I finally got round the watching John Bridcut’s film of Winterreise, with baritone Benjamin Appl and pianist James Baillieu. I’m a great admirer of Bridcut’s films, in particular those about Benjamin Britten, and this new film of Winterreise is immensely appealing in both setting and, of course, the music. It’s filmed in Switzerland, in and around the extraordinarily striking Julier Tower, a remarkable modern theatre constructed of wood and glass whose stark, blood-red walls contrast sharply with the snow-covered landscape in which it stands. The scene is set immediately, with Benjamin Appl trudging through deep snow, in a snow storm (apparently, the snow began to fall just before filming began). Here is Schubert’s lonely wanderer, having left the house of his beloved, cast out on a journey of reflection on love, love lost, regret, sorrow, the torment of reawakening hope and the journey to resignation. Set to poems by Wilhelm Müller, this is a literal and metaphorical journey for the protagonist.
I love this music (and as regular readers/followers know, I love the music of Schubert in general, and his later piano music in particular), and I’ve heard Winterreise in concert on a number of occasions, each one of them moving and memorable – Ian Bostridge with Mitsuko Uchida, in English translation with Roderick Williams and Chris Glyn, in a modern reworking in Zender’s Winterreise (also with Bostridge) and most recently sung by mezzo-soprano Angelika Kirchschlager with Julius Drake, on one of the hottest days of the year back in the summer of 2018. Each time I have found much to ponder in this, perhaps the finest song cycle by Schubert, or indeed anyone else….
There is no denying the arresting grandeur of the setting of Bridcut’s Winterreise. Bright white, deep snow, stunning Alpine peaks – and that curious modern structure set amidst it all. Appl is as striking as the landscape, as perfectly chiselled as those mountains, with deep blue eyes which burn with passion or glaze with tears in the more poignant songs or passages, or occasionally fix the viewer with an unsettling directness which only adds to the power of Müller’s text and Schubert’s music. He has a wonderfully clear, clean voice, with a range from a whispered pianissimo (the level of control here is impressive) to raging fortissimo. James Baillieu, playing a gorgeous Bösendorfer piano, whose case (was it rosewood?) seems to hark back to a Schubert- era instrument, brings depth and clarity to the music. He avoids ponderousness in the darker songs and there are moments of delicious sweetness or tender poignancy – in Der Lindenbaum or Frühlingstraum, for example – but it is in the darker or more desolate songs that Baillieu really portrays the wanderer’s predicament, often simply through judiciously placed single notes or a fractional pause (agogic accent) before placing a note (Gefrorne Tränen, for example). The closing song, Der Leiermann, is absolutely devastating in its spare simplicity.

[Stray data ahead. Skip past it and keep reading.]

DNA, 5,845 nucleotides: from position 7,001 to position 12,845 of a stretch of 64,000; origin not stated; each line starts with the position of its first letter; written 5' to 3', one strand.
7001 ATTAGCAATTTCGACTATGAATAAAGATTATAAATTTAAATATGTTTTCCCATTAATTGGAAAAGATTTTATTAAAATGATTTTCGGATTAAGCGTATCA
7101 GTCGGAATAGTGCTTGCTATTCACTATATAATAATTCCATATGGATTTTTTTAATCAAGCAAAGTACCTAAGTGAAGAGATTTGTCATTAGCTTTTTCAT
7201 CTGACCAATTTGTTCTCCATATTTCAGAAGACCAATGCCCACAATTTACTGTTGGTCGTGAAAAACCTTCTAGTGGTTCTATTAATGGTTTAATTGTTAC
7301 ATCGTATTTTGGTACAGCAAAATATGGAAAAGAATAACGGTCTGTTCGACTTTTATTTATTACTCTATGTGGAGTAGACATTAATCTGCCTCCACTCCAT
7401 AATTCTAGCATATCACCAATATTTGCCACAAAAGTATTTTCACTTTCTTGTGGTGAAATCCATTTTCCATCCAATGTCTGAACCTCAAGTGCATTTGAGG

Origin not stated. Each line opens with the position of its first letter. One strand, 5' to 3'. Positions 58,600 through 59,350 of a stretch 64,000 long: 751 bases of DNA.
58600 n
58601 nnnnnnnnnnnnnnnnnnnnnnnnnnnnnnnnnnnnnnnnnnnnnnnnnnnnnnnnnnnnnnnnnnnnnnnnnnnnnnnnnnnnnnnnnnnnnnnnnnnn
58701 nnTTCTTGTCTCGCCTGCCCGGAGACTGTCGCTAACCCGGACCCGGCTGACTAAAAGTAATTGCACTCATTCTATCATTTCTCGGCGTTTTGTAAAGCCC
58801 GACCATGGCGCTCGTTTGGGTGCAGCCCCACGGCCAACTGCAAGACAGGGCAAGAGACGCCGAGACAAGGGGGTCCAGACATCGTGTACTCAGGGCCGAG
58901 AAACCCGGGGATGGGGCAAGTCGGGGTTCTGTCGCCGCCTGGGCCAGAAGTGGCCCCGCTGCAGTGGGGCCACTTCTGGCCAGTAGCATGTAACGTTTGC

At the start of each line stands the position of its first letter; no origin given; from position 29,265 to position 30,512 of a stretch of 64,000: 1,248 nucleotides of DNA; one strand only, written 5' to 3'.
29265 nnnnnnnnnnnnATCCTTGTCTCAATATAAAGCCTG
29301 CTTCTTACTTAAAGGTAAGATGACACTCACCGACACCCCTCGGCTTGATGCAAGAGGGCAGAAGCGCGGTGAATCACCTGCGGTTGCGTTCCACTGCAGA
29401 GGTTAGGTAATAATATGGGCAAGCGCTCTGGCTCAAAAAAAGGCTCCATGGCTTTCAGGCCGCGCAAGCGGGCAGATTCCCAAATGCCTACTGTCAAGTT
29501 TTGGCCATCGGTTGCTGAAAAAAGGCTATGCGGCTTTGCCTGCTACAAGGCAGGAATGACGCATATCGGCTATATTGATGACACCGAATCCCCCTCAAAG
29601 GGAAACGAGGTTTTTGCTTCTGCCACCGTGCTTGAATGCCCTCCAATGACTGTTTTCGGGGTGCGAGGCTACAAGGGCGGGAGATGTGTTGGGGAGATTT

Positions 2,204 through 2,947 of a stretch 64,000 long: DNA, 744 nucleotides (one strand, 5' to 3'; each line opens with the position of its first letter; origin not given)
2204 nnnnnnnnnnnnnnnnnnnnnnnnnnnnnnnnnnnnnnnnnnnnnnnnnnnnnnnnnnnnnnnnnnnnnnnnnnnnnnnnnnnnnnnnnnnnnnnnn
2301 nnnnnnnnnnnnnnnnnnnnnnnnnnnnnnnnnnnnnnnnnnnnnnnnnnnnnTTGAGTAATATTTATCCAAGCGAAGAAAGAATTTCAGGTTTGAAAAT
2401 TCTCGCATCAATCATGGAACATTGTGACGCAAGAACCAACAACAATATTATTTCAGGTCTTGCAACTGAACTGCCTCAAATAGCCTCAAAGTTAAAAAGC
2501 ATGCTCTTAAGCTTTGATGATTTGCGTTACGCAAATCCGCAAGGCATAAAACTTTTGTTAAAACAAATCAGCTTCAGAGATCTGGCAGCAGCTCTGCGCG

The performance of the music is first class, really engaging, and both singer and pianist deftly capture Schubert’s shifting emotions, curious harmonic shifts (as Baillieu says in one of the commentaries, the shift from major to minor in Schubert is like moving from one universe to another). The songs are occasionally interspersed with commentary by Appl and Baillieu (less frequently) on the music, and there’s a wonderful segment of Appl in conversation with Brigitte Fassbaender, discussing the appropriateness of this music for the female voice as well as the male.
But I have to admit, I found quite a lot of the film distracting. Pondering this after the event, I suspect it is because I have my own internal image of the lonely wanderer and for me, he (or she) is not in an awe-inspiring Alpine landscape, but rather trudging along a snowy road, in a flat, featureless landscape only occasionally relieved by a signpost, a village, a stream….. I also found some of Appl’s acting a little contrived – he didn’t always seem entirely comfortable (and presumably quite cold!) out in the snow drifts, and for me, he was always far more convincing when inside with Baillieu (and there are some wonderful moments when he sings seated at the pianist’s side, a nod, perhaps, to the way the songs would have been performed in Schubert’s day). Also, I don’t need visual cues to understand the narrative – but for this reason, I think the film is an excellent introduction for the Winterreise ingénue, the narrative compellingly matched in striking images and impressive sound quality which allows us to fully appreciate and enjoy composer, music and of course the musicians.
Winterreise is available via the BBC iPlayer and Marquee TV
Benjamin Appl’s new recording of Winterreise, with James Baillieu, is available on the Alpha Classics label